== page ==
Reflecting over the last twelve months, which have brought more changes than most of us have seen in our lifetimes, has prompted me to write on the subject of simplicity. What really matters after all is said and done?
My wife and I had both the pandemic and a major life change to deal with. We moved from our estate, where we had lived for over twenty years and raised our wonderful girls, and where I had my private Strategic Acceleration Studio, to a beautiful condo (with much less upkeep) two minutes from our RESULTS Center. We knew it was time to simplify our lives and move on.
What’s your new norm?
How about you? Are you working virtually more? Have your values changed as to what is important to you now? Should you simplify your life?
In the new reality, we have to wonder—how simply can we live and still maintain a rich, fulfilled life? For example, can we get by without travelling as much? Can we do meetings differently and still be effective? Can we communicate with people differently and still achieve the results we want and maintain healthy relationships? As we explore these different perspectives that have been forced on us by COVID-19, let’s look at how simplicity can actually bring more success to our lives.
About a year and a half ago—before the pandemic—I authored a little book called Strategic Simplicity. Let’s look at the three concepts that were the basis of that little tool and bring them to life for you.
Simple living can encompass a number of strategic, voluntary practices that will simplify your lifestyle.
It can mean:
- Saying no more often. I do it almost hourly nowadays.
- Being happy with less stuff, less obligations, less clutter, less everything. I’ve given away a ton of things in the last months.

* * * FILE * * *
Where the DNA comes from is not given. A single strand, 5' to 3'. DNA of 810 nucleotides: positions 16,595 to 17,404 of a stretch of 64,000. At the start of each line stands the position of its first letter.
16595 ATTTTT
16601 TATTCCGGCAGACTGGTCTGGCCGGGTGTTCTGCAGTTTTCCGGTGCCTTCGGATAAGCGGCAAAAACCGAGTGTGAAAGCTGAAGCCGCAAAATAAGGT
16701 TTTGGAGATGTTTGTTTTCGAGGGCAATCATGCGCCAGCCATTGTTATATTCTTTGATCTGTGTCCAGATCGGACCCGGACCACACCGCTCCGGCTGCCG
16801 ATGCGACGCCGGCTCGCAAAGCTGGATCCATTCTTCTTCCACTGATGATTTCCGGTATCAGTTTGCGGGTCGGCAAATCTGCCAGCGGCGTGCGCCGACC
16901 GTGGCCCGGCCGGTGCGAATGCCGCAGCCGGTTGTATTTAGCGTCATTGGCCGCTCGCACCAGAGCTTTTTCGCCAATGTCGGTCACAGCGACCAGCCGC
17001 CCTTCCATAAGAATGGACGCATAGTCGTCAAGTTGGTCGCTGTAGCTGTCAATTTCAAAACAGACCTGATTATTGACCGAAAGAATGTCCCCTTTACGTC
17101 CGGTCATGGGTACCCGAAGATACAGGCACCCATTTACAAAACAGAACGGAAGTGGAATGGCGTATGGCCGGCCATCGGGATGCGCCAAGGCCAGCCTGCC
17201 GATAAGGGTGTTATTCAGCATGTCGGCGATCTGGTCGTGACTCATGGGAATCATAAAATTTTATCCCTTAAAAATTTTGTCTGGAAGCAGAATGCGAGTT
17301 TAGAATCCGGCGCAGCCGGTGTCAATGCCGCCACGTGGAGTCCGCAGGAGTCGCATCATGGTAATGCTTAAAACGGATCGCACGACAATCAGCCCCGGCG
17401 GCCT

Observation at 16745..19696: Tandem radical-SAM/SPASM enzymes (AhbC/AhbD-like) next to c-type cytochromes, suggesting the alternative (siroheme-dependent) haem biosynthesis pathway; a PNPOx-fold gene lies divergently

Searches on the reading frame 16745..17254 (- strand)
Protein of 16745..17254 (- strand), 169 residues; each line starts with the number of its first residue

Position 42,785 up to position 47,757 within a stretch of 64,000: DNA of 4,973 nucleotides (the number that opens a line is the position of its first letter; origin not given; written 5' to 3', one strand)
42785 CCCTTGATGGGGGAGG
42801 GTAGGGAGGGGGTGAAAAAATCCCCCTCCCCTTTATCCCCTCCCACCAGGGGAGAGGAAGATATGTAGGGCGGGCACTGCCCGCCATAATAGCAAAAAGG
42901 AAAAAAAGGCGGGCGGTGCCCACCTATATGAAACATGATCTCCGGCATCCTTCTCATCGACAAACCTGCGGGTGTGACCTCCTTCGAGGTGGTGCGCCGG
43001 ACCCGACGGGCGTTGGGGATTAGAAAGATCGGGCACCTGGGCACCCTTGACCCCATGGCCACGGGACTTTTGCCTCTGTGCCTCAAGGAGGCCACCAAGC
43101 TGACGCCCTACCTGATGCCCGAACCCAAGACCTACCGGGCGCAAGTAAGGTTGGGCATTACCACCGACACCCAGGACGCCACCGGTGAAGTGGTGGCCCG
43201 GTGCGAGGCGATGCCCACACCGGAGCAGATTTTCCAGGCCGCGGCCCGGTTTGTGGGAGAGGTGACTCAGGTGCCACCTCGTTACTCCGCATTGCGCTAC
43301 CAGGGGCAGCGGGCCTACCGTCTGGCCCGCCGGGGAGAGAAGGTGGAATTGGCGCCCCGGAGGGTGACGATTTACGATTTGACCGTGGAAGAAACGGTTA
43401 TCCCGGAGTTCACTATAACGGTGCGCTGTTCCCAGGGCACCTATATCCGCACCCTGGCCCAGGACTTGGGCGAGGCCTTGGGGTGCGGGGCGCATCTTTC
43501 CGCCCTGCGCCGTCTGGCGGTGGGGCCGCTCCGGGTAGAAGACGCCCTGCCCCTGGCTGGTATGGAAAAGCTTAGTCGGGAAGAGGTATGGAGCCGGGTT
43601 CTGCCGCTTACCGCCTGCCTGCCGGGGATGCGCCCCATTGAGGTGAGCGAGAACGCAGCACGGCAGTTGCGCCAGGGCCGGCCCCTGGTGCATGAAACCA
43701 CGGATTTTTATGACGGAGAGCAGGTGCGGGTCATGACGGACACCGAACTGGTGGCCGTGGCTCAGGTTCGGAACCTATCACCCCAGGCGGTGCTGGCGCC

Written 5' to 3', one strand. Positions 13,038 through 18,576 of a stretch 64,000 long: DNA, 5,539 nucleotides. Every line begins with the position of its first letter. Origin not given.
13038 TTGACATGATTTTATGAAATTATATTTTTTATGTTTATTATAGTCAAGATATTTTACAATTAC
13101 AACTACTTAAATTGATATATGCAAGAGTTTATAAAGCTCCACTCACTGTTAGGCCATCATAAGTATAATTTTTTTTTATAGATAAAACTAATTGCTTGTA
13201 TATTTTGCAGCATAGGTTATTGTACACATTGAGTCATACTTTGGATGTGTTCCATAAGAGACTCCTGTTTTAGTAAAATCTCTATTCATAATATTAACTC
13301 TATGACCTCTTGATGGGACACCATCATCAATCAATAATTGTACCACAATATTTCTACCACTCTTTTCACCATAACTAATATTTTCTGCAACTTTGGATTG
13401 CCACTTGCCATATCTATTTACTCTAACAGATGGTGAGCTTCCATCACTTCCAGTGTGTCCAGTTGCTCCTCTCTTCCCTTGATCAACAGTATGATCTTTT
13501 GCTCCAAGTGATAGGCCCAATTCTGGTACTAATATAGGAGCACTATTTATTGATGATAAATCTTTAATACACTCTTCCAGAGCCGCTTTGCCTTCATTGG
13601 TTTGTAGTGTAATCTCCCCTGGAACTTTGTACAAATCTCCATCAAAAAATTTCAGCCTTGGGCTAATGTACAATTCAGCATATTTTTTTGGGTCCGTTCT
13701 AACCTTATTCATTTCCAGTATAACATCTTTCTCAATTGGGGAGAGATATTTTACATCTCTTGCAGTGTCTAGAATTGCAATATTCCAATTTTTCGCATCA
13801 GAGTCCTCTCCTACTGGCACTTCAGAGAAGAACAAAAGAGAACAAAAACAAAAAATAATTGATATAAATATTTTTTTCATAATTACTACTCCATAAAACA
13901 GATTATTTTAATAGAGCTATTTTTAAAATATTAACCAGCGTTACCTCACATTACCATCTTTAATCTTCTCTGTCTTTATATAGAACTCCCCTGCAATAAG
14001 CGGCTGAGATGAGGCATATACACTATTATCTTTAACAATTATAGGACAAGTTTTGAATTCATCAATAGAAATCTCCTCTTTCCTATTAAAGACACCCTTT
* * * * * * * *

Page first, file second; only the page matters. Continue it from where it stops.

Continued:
- Being more flexible
- Reducing your possessions. Keep what you really enjoy and need, and share and give away more.
- Increasing your self-sufficiency (by creating systems)
- Being more satisfied with what you have rather than wanting more (i.e., I haven’t bought a new vehicle in years and actually love my older Jeep and Mercedes convertible).
And as we’ve seen during the pandemic, it can also mean:
- Finding less complicated, alternate ways to vacation with your family (perhaps exploring more of your own country)
- Discovering simpler, more creative ways to do business virtually, which simplifies your life with less TSA (unless you’re flying private), travel pressure, and commute time
- Investing more quality time with your family
Living simply doesn’t mean living in poverty; that’s not success. Strategic simplicity is a more intentional lifestyle—choosing to have less, need less, and still live a rich life because of all the benefits it brings. It can actually serve as a filter for your life.
Strategic simplicity comes in many shapes and sizes. It’s just a matter of finding the best fit for you and your family.
The Benefits of a Simple Life
Bringing simplicity to your life can help alleviate negative things like materialism, constant consumption, exhaustion from having to manage or even think about so many things, or the realization that you don’t own your life. (I call that living on a hamster wheel.) Or you can strategically choose simple living for a variety of other personal reasons.
Consider these benefits:
- Margin Time: There are many wins from the margin time that can come with strategic simplicity. Don’t fill up your calendar; leave margin time.